Friedrich Kleinhapl (cellist) & Andreas Woyke (pianist) at Peoples’ Symphony Concerts

This afternoon, Peoples' Symphony Concerts presented a program in their Festival Series at Town Hall in Times Square, with German cellist and pianist Freidrich Kleinhapl and Andreas Woyke.  I'd not heard of either before getting the publicity for this seasons' concerts, but since then have noticed some reviews of Kleinhapl's recording in the record magazines.  He has made a fair number of recordings for a young guy, and has won a fair number of awards, as has Woyke, his regular recital partner.

The first half of the program began with Three Pieces for Cello and Piano (1891) by Alexander von Zemlinsky (1871-1942).  Solidly tonal, tuneful, and listener-friendly, these proved a good way to introduce the performers to the audience.  One could tell right off the bat that Kleinhapl, a diminutive guy with a big cello, also has a big tone and good technique.  Woyke, who towered over his musical partner, gets a nice sound out of the piano and clearly has the chops for demanding stuff.

Next up was the Cello Sonata No. 1 by Alfred Schnittke (1934-1998).  Schnittke is widely admired and respected by many prominent musicians, but I've never really "gotten" his music.  To me, it is uninspired and boring, so I don't blame the musicians that I was bored with this performance.  Certainly it was not for lack of trying on their part.  The piece consists of two very slow movements surrounding a perpetual motion "presto".  I heard lots of sound but very little inspiration, and nothing that would suggest that repeat listening would be rewarding.

The first half ended with Beethoven's Cello Sonata No. 5, Op. 102, No. 2, in D Major.  I don't find Beethoven particularly inspired in cello & piano mode, either.  The Cello Sonatas seem to me to be distinctly second-class by comparison to his violin sonatas and the solo piano sonatas.  That said, there was certainly more "meat" here to appreciate than in the Schnittke, and Kleinhapl and Woyke proved to be enthusiastic interpreters, although I found Kleinhapl's tone tended to get a bit rough in the faster moments of the outer movements.

After intermission came the highlight of the concert for me, Friedrich Gulda's Cadenza for Cello (1980).  Gulda (1930-2000) was best known as a brilliant if sometimes eccentric concert pianist who was a major mentor for, among others, Martha Argerich.  The Cadenza, unaccompanied of course, is an inspired ramble through the kinds of things one would expect to find in the cadenza of a demented cello concerto, and it was totally fun, played with great panache by Kleinhapl.

The formal program concluded with Sergei Rachmaninoff's Cello Sonata.  This is an early work, from around the time of the 2nd Piano Concerto, and has many stylistic resemblances to it.  At times, it seems more like a piano sonata with cello obbligato, and Kleinhapl occasionally seemed overmatched by Woyke.  Part of this is unavoidable, given the range of the cello and the "thickness" of Rachmaninoff's writing for piano.  The composer was also most at home at the keyboard – the cello being more foreign territory – and it shows in some misjudged balances being written into the music.  I also think this is a piece that requires rather more imagination from the performers than Kleinhapl and Woyke could summon.  All the notes were there, and much of the necessary passion, but things could have been phrased and shaped with more imagination.  This is a piece that needs to have the performers really sell it to the audience, and I didn't feel as much selling was going on as the piece required.  Those big tunes will sweep you along, but much of it feels like "filler" if it is played without sufficient advocacy….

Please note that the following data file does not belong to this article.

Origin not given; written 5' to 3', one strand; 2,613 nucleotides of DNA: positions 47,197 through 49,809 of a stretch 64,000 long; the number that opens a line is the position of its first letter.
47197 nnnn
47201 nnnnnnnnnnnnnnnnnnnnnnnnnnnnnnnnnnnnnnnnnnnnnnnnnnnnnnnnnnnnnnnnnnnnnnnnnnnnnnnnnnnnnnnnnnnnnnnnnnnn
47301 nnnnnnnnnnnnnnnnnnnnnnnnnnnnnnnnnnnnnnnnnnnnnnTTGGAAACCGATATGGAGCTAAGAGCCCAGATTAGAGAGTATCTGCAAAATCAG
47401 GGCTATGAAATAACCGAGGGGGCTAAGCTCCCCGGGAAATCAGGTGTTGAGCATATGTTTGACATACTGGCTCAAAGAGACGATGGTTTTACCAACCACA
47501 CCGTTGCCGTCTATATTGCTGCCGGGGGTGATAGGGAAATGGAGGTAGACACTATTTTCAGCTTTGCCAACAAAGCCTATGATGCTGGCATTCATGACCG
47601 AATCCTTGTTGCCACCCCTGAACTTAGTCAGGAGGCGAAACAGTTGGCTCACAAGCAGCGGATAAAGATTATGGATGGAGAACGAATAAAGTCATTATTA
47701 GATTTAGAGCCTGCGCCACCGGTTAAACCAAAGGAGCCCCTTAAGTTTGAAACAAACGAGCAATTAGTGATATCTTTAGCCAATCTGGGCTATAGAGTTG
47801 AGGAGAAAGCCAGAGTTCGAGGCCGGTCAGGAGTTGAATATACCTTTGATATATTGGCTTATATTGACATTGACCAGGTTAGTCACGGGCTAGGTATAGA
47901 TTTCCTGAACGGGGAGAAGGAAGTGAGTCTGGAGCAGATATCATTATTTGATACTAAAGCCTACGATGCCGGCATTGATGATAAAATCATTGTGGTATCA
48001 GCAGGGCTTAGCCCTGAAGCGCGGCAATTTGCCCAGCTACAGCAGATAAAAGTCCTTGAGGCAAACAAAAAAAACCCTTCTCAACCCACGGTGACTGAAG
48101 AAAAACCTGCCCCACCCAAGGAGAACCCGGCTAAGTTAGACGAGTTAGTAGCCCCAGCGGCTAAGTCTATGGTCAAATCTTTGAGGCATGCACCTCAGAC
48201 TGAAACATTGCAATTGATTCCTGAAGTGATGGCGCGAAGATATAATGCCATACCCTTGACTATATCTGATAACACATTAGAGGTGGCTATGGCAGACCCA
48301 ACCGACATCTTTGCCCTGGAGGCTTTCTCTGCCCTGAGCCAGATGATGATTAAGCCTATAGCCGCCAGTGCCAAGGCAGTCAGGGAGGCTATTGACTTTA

As an encore, they tossed off the second movement of Shostakovich's Cello Sonata, a virtuosic romp.

On balance, I enjoyed the concert despite some of the negative remarks above, but I was frequently comparing what I heard to the night before, and I think that Roman Rabinovich, Daniel Hope's piano collaborator, brought more to the table than Andreas Woyke did for this program.  Woyke was fully engaged, of course, but I thought Rabinovich produced the richer piano tone and the more individualistic keyboard participation.  Each program ended with a big standard repertory sonata – the Franck Violin Sonata last night and the Rachmaninoff Cello Sonata this afternoon.  Each of these pieces is packed with good tunes and also with passages that can come across as busy work and filler if not played with sufficient imagination and shaping of the material by the performers.  Hope and Rabinovich seemed to be busy exercising a keen musical imagination in bringing the Franck to life, while Kleinhapl and Woyke seemed more neutral in their approach to the Rachmaninoff, a piece that if anything needs more advocacy than the Franck.  (The Rachmaninoff is an early work of the composer, and not as strong as the piano concerto written at about that time; the Franck is a mature late work of the Belgian master and can carry itself a bit more.)

Just some musing on my part. I hope Peoples' Symphony invites Kleinhapl back!  And I wish more people were taking advantage of these fabulous concerts at low prices in Town Hall… There were too many empty seats out there, and the place should have been packed.  Upcoming concerts from Peoples' Symphony:  East Coast Chamber Orchestra at Washington Irving High School on Saturday, January 8, and pianist Helene Grimaud at Town Hall on Sunday, January 30.

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